Global warming will worsen inequalities in health around the world and increase death rates faster in poorer countries than in wealthier ones, according to a coalition of scientists, economists and climate experts.
New research from the Climate Impact Lab concludes that low-income countries were disproportionately affected by extreme heat, as the negative health effects were exacerbated by restricted access to air conditioning and less developed healthcare systems, based on the historical data.
The study, which indicates greater climate-related mortality rates in developing countries than in wealthier ones, comes as world leaders land in Sharm el-Sheikh in Egypt for the UN climate summit.
The conference is expected to be dominated by fraught debate among nations over who pays for the costs of climate change, with the smaller, less wealthy nations most affected by a warming planet arguing that richer countries with higher emissions should help foot the bill.
In a scenario where countries meet their greenhouse gas emissions reduction pledges under the Paris Agreement, Faisalabad, Pakistan, could expect annual all-cause death rates to increase by 67 deaths per 100,000 people compared to a future with no climate change, the study’s authors found.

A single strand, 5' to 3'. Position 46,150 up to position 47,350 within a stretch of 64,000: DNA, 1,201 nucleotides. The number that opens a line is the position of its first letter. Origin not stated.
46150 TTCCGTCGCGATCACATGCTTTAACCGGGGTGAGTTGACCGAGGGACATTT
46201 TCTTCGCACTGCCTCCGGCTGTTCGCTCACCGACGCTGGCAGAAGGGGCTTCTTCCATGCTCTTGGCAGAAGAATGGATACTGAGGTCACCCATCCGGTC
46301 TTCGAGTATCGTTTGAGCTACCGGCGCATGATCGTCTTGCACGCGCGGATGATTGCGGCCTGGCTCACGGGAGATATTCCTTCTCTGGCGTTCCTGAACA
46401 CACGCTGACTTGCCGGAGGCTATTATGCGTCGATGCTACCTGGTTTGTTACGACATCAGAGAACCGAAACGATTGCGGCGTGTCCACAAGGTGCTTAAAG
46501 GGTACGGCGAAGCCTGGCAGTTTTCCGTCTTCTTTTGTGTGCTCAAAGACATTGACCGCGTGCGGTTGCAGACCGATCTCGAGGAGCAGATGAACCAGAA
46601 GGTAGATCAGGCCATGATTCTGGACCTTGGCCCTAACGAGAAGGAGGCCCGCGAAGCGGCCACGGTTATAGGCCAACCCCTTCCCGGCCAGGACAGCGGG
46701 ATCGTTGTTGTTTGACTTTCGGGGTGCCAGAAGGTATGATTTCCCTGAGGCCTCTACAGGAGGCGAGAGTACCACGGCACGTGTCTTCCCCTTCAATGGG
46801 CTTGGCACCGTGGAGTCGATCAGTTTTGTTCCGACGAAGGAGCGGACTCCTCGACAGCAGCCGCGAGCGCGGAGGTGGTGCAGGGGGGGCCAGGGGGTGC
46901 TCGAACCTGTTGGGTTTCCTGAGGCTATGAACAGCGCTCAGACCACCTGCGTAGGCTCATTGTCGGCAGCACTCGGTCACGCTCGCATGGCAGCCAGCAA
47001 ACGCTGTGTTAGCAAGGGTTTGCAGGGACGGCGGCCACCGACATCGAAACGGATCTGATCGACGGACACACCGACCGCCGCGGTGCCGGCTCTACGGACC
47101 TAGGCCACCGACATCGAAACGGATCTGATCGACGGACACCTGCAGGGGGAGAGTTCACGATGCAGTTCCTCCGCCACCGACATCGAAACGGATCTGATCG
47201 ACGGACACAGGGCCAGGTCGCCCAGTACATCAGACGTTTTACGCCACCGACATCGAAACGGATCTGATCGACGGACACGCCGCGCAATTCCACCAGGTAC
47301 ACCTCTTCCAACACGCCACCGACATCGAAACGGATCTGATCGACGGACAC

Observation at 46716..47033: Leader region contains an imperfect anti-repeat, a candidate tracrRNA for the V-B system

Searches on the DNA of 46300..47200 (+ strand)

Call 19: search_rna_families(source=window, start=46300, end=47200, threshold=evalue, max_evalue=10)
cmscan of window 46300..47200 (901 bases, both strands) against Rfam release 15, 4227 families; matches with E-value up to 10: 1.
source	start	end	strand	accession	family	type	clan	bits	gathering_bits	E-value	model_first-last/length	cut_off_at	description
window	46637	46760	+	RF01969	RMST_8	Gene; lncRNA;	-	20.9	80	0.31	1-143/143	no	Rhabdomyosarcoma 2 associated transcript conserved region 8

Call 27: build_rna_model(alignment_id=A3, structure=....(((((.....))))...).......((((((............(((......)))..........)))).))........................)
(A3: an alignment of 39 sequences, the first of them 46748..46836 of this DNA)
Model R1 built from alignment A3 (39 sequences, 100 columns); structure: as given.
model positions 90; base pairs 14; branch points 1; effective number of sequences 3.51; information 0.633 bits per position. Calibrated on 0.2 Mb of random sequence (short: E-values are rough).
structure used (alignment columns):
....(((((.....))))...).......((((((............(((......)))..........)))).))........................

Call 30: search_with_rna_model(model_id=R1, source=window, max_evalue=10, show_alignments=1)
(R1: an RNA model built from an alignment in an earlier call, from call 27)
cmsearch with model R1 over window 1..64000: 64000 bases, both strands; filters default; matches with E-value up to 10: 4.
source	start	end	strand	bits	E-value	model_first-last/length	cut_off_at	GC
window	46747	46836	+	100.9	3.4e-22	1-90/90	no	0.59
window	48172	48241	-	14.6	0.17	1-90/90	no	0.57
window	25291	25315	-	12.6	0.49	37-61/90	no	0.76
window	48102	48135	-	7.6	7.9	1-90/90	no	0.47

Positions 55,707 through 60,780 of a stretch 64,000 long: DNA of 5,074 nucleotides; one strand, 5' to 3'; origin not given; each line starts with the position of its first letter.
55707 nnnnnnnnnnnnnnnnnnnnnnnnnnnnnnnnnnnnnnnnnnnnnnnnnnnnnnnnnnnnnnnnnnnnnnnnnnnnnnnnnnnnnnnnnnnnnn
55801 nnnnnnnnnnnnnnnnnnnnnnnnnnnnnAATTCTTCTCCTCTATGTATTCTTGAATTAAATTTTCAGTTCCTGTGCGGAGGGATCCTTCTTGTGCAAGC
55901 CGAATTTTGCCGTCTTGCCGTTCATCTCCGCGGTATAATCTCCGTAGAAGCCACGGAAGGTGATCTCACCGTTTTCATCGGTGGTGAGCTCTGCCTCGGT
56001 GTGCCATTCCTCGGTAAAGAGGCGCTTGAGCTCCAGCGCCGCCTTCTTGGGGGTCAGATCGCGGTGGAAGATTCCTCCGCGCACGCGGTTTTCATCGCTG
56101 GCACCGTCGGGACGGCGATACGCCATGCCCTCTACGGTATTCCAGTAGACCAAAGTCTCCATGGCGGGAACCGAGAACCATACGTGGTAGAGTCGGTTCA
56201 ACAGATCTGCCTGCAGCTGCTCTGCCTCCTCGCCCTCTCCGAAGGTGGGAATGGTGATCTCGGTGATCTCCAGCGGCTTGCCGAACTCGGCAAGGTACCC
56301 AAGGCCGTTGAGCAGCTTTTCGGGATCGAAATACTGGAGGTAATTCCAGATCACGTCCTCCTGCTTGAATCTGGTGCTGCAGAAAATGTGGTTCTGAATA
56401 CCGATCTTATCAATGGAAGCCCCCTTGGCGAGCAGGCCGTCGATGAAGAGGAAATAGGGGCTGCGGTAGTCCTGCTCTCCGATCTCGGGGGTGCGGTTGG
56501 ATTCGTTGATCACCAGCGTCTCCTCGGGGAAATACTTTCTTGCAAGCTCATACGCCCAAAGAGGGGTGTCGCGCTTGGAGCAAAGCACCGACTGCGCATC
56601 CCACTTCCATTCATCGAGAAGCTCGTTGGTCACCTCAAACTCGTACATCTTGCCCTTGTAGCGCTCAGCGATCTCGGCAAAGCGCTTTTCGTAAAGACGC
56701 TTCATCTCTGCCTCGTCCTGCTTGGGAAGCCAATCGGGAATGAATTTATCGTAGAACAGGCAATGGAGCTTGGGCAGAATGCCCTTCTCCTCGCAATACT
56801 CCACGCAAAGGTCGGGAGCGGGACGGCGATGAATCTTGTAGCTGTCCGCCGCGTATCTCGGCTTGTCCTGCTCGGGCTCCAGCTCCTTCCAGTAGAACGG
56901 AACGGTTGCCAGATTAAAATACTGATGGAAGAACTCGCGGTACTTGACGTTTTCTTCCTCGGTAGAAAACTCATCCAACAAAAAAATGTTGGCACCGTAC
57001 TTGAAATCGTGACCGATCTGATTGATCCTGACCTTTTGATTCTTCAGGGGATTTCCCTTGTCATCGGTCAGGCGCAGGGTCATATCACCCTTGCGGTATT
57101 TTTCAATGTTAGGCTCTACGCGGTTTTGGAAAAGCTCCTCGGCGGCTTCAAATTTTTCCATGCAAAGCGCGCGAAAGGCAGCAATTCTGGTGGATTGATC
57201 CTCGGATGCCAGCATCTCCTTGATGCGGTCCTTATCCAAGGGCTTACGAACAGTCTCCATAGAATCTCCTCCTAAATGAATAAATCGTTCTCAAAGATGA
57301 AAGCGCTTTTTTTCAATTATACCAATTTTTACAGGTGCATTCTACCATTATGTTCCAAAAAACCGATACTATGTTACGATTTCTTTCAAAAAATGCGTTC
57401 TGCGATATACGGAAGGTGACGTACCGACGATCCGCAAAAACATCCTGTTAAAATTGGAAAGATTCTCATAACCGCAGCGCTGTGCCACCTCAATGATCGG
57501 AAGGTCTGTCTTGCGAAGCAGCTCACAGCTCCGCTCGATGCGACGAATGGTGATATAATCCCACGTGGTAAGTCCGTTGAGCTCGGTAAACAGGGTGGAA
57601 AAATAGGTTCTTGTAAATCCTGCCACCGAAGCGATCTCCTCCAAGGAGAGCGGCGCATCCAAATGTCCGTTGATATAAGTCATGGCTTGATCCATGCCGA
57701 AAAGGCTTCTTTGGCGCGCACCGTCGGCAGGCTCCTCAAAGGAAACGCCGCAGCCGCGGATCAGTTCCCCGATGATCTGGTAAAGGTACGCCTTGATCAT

By comparison, in Riyadh, Saudi Arabia, more widespread access to electricity and healthcare would cause an increase of a comparably lower 35 extra deaths per 100,000 people, despite similar patterns of extreme heat being forecast.
“Just looking at this data you can think about the fact that this could have real impacts on human migration in even just the next 30 or 40 years,” said Hannah Hess, associate director at the independent Rhodium Group, a part of the climate lab.